I've always loved animation -- make that, good animation -- and feel lucky that my kids were the perfect age when Disney had its second golden age of animation in the late 1980s and early 1990s.
My son was 4 when I took him to see 1991's Beauty and the Beast -- and when it came out on home video, it quickly entered the hot rotation in the family VCR. It was the first animated film ever nominated for the Oscars' Best Picture category and wound up sweeping the music categories (it had three nominations for best song). If there had been an Academy Award for animated feature, it would have won that, too.
So I'm of a divided mind about the new 3D conversion of Beauty and the Beast. Granted, in the days before home theaters and streaming video, Disney regularly revived their animated features for theatrical release, thinking rightly that a new generation of potential movie-goers sprouted up on a regular basis, to whom something like Pinocchio or Lady and the Tramp was brand new. Now, parents would just say, "Hey, I can buy it on DVD for cheaper than the price of tickets and popcorn at the theater."
While I'm happy that kids will get the chance to see this wonderful film on a big screen, it comes from this crassly commercial ploy: the 3D conversion, which will force families to ante up an extra $3-$5 per ticket for the privilege of wearing glasses in a theater.
The 3D does nothing to enhance what was pretty much a perfect film to start with. And yet, given the reality of the theatrical-vs.-home video situation today, it's probably the only way kids would get the chance to see a Disney classic on a big screen.
The 3D conversion of Beauty and the Beast otherwise does nothing to enhance the film, though nothing to hurt it. This film was released four years before Toy Story changed animation forever. In fact, Beauty and the Beast was one of the first animated features to include some early computer-animated sequences -- some of the animation in Be Our Guest and the elaborate ballroom setting for the title song.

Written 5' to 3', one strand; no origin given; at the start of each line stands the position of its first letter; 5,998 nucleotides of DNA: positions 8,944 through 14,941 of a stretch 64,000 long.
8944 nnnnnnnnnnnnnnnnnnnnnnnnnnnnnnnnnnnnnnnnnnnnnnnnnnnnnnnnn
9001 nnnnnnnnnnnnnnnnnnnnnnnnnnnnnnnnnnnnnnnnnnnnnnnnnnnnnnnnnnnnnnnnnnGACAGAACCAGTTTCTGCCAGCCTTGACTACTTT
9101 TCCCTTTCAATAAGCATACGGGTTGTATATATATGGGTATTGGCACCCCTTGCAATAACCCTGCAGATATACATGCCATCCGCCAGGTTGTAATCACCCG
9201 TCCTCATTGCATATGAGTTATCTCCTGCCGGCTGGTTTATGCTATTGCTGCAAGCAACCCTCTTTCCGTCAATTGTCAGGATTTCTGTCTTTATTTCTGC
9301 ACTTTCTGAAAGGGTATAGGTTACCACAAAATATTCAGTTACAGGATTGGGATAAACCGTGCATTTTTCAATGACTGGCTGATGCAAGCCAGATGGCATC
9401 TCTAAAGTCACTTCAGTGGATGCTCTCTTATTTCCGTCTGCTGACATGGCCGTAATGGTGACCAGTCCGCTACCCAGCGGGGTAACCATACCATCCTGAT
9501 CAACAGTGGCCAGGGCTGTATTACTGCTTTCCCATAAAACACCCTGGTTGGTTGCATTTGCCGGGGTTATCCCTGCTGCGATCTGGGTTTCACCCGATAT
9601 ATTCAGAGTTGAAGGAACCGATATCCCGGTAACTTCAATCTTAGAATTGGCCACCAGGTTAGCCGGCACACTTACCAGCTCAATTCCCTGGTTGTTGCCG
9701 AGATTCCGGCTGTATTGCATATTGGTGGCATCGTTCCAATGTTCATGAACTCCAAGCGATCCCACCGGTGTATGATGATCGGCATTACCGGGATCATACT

Otherwise, this was Disney hand-drawn animation at its peak. In 3D, however, the effect is a little like looking at a bad ViewMaster slide. While the 3D lends significant depth of field to the settings, the characters themselves are distinctly two-dimensional. They are moving in three dimensions but they look flat -- drawn, as it were -- while acting out the story.
It's even more apparent because the film has been paired with Tangled Ever After, a very funny, Chuck Jones-like short subject about the wedding that is the logical plot development after the end of Disney's 2010 Rapunzel animated feature, Tangled. The computer animation in the short has texture and depth -- a photorealism that is now the standard for animation.
Still, the old-school look of Beauty and the Beast and the unnecessary 3D don't detract from this delightful, witty and heartfelt fairytale -- of the selfish prince who is transformed by an enchantress into a monster, until he can learn to love another and be loved in return. Through a variety of circumstances, of course, he does: Belle, the beauty of the title.
I've seen this film so many times that I practically know the dialogue (and definitely know the songs) by heart. (Never underestimate the willingness of a 5-year-old to watch something over and over and over.) Yet a recent screening revealed that it more than held its own, from the bright dialogue by Linda Woolverton to the gorgeous and witty songs by Alan Menken and the late Howard Ashman, who died during the film's production. It's a blend of music, humor and artistry that stands the test of time.
It also stands the test of 3D conversion. The 3D is unnecessary -- but it doesn't spoil the fun of Beauty and the Beast.
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